Winners In A Crawl

Caught a decent piece on Newsnight the other day about who wins when economic times get tough.  There were some great hints at how you can nudge your products up a notch when all around are doom and gloom from adapting these:

Lipstick Theory

Attributed to Leonard Lauder, former top dog at Estee Lauder, whenever a recession strikes, lipstick sales rocket.  It seems that women like to have luxuries to make them feel better.  Retail giant John Lewis explained that as of June 08, their lipstick sales were actually up 9%, and make-up overall up 18%.  They also noted that their Homeware dept was booming, as people tended to also buy say, a new lamp or cushion to make them feel better.  People still need treats, even if they downgrade the type of treat they take, and the lowest price ‘treat’ can see sales soar.

The Contrarian

Recession?  What Recession?  The OECD reckon growth will continue, just at a lower rate, not fall into recession in the UK.  A recession by definition is where two successive Quarters fail to produce GDP growth.  They believe the UK will grow by 1.8% in 08, and 1.4% in 09.  In addition, there are apparently £400bn worth of hedge funds that all expect to make a killing by buying at the bottom and selling at the top.  Also, the last downturn, inspired by the dotcom ‘re-adjustment’, showed the value of continuing your investment and advertising.  The most famous example is Pizza Hut.  They still spent cash on upgrading stores and advertising and as a result their sales accelerated quicker than any other in their sector when the good times returned.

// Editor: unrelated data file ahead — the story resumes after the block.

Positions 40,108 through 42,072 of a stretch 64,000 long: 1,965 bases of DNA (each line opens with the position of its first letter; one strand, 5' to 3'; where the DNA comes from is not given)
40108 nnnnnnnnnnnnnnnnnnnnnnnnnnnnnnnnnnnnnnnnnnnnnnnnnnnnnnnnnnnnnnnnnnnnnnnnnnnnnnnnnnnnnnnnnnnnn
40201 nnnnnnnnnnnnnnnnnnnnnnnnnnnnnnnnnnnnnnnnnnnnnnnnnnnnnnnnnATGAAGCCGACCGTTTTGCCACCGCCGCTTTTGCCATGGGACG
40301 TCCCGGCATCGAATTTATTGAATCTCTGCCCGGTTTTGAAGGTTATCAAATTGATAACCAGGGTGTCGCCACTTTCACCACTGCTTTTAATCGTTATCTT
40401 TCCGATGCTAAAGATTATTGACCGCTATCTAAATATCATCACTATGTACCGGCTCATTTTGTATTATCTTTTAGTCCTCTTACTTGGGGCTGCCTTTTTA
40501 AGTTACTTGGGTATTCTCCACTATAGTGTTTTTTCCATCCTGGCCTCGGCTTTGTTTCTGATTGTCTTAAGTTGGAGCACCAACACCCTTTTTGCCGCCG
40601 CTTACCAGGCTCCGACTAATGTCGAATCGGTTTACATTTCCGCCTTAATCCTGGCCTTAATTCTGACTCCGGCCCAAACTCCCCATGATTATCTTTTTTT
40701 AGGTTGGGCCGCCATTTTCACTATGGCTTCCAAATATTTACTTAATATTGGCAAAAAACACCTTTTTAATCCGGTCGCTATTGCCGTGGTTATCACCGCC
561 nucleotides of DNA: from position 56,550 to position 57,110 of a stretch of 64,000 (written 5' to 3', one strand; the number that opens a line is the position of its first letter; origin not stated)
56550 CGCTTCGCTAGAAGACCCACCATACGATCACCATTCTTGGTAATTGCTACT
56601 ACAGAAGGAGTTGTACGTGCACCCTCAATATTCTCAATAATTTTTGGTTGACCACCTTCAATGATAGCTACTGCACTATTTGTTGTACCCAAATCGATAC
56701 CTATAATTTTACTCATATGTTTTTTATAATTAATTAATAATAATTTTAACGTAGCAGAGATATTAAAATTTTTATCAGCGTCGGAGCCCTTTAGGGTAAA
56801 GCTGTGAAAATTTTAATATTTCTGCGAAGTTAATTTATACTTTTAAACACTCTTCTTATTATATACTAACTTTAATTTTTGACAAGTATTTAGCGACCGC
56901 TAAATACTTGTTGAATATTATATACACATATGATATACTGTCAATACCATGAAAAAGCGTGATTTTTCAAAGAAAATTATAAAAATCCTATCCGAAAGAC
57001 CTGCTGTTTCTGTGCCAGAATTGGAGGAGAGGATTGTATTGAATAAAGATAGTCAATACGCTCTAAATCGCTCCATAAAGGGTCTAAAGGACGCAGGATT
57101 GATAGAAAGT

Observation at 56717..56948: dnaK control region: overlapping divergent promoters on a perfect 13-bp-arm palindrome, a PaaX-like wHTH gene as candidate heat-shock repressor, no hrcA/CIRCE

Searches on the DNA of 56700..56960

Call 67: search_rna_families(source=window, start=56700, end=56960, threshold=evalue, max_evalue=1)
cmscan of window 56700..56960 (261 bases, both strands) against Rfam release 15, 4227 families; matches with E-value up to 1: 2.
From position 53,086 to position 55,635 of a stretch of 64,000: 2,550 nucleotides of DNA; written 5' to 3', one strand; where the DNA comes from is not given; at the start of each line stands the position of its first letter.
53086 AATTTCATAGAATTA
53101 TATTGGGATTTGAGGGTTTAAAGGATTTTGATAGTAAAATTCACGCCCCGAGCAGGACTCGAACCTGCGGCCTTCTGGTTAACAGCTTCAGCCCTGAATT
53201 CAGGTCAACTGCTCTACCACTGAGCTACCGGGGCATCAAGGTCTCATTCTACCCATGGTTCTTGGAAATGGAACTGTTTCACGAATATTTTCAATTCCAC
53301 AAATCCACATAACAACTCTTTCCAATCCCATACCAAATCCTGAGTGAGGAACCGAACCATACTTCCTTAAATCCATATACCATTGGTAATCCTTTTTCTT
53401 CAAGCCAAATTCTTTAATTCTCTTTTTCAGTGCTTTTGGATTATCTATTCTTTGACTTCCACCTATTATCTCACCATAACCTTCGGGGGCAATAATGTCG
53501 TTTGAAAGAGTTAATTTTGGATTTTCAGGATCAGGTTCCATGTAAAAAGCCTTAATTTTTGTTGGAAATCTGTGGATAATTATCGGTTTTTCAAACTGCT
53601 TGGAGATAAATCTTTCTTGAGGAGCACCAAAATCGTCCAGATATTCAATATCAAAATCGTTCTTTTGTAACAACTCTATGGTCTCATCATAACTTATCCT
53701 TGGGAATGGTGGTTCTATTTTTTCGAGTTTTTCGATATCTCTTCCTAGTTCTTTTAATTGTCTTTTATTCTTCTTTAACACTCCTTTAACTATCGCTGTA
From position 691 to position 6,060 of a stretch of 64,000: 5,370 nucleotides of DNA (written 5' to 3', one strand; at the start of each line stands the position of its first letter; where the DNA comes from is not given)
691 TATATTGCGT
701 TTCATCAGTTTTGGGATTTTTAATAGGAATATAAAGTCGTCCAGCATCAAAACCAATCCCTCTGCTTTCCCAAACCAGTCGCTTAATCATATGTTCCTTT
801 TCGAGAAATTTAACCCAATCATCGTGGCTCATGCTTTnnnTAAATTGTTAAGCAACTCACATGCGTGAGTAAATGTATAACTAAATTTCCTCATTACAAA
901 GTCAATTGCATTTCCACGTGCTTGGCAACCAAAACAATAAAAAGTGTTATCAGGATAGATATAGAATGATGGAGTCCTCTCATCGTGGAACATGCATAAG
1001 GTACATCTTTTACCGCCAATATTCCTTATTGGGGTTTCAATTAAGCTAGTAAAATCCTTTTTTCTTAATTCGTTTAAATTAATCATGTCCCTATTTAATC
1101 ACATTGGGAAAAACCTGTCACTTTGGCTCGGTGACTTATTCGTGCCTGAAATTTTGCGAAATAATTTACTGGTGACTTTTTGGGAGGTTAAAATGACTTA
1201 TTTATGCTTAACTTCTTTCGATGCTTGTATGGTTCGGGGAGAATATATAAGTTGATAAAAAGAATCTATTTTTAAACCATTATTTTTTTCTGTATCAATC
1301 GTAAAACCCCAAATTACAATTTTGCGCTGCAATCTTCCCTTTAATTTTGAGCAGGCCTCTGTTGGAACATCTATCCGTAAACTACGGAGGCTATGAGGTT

Trade Downers

There seems to be a knock-on, with people that always bought from one price bracket, slipping down to the next one, slightly lower down the ladder.  Classic UK examples are the current sales surges reported by Cost Leadership driven Asda and Matalan retailers, with perhaps the best ‘live’ example the 25% sales increase reported by discount fashion chain Primark.

So there you go, you can make your own conclusions, but it does seem that offering a small desirable luxury, finding people that value investment and tempting people to leave your more expensive competition are all winning strategies.

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